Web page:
Who should get primary child custody: birth mother or egg donor?

In a family law case, the first visual that comes to mind is parents, typically the father and mother, of a child, or children, fighting over child custody and parenting time issues. But, what about child custody issues between a gay or lesbian couple who have developed irreconcilable issues?

In an interesting child custody dispute between a former lesbian couple, the Florida Supreme Court may send back the case to a lower court for a potential factual dispute over the informed consent form signed by the genetic mother -- the egg donor. According to the form the genetic mother gave up all rights to her donated egg and resulting offspring.

Before the lesbian couple ended their relationship, the genetic mother's donated egg was fertilized and implanted in the birth mother. A child was conceived in 2004 but the couple split up in 2006. At that time, a trial court awarded sole custody to the birth mother citing a state law which states that genetic donors do not have parental rights. However, at the appellate level, the court disagreed noting that the genetic mother was not a donor as originally intended by the law and stated that the women should share custody.

The birth mother moved out of Florida to Australia without informing the genetic mother with the child and the genetic mother has not seen her child in five years. Given the specifics of this case, the final outcome of the case is unlikely to affect others facing child custody issues.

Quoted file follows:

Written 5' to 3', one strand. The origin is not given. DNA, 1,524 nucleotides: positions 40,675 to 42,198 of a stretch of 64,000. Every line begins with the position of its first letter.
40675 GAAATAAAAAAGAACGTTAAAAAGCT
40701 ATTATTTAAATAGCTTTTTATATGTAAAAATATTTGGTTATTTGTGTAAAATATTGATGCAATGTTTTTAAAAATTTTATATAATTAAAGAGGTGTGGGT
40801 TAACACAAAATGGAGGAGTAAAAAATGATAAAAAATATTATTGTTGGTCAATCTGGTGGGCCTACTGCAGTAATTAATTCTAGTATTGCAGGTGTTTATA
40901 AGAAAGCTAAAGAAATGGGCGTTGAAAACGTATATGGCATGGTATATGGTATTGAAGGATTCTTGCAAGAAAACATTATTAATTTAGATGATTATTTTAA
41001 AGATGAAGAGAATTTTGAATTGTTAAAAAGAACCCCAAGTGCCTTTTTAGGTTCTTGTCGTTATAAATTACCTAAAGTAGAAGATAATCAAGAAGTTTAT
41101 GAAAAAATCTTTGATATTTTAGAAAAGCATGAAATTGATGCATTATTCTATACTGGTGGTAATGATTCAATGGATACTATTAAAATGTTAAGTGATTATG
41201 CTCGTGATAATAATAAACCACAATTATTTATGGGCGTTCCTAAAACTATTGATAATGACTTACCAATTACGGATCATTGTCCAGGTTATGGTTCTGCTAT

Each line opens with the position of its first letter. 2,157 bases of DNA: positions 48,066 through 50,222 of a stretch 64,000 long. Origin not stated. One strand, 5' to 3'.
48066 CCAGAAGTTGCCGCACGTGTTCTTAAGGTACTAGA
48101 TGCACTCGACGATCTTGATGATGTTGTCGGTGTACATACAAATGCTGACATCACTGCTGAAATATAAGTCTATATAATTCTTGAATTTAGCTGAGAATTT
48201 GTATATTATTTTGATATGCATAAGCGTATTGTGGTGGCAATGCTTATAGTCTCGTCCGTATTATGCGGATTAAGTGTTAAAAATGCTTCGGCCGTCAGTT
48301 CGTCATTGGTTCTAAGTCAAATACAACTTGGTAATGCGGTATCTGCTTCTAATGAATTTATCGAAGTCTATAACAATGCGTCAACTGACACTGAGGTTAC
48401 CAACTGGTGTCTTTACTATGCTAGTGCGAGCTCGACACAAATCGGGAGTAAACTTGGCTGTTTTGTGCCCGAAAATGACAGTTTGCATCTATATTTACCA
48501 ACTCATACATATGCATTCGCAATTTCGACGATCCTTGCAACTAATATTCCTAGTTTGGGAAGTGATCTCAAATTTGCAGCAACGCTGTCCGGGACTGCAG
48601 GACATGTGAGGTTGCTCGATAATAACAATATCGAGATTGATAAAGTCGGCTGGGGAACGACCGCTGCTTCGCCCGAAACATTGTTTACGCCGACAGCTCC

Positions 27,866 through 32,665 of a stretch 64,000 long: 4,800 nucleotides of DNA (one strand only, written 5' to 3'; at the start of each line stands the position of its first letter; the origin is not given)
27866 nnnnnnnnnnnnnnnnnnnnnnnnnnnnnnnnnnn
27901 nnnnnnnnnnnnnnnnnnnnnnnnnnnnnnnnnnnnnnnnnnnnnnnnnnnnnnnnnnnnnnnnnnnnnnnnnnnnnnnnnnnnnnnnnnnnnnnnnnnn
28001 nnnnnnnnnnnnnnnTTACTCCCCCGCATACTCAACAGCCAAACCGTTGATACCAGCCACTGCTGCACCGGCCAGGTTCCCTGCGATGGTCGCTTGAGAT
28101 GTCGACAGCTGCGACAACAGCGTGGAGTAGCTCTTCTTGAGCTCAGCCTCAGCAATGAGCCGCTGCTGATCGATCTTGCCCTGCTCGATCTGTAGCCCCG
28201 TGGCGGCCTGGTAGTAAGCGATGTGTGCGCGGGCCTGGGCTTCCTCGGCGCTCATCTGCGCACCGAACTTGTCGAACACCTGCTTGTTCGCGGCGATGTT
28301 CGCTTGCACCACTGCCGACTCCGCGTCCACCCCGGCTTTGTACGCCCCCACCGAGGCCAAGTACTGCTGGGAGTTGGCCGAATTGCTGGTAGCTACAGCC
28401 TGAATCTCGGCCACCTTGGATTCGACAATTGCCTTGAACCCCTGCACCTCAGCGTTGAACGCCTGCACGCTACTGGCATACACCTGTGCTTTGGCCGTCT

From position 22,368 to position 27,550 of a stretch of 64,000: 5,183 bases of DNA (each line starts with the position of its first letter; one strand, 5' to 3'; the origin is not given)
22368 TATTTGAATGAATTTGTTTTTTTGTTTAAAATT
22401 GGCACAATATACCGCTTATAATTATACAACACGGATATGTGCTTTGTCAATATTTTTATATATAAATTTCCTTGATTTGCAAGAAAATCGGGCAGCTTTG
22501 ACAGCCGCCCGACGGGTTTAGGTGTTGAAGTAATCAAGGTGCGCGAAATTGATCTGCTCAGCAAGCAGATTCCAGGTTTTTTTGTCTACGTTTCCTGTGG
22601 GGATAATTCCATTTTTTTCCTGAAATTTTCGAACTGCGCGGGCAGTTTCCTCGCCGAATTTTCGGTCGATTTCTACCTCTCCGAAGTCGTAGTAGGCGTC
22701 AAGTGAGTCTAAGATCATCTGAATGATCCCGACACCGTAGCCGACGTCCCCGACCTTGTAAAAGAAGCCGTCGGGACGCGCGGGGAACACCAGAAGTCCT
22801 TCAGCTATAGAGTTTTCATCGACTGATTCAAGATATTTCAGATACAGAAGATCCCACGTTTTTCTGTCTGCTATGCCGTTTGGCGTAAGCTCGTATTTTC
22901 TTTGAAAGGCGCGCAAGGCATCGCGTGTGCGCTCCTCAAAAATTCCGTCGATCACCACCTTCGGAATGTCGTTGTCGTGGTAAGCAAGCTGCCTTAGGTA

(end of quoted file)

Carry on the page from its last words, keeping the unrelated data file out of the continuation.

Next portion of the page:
In child custody issues nothing is more important for the parents than to have their child in their lives. Despite differences the parents have, they should try to set them aside and work in the best interest of their child by working together to draft a fair and mutually agreeable visitation and parenting time schedule. However, when it is impossible for two people to work together on such issues in a civil manner, the court can make a decision for the couple in the best interest of the child.

Source: Miami Herald, "Florida justices hear lesbian custody dispute," Bill Kaczor, Oct. 2, 2012

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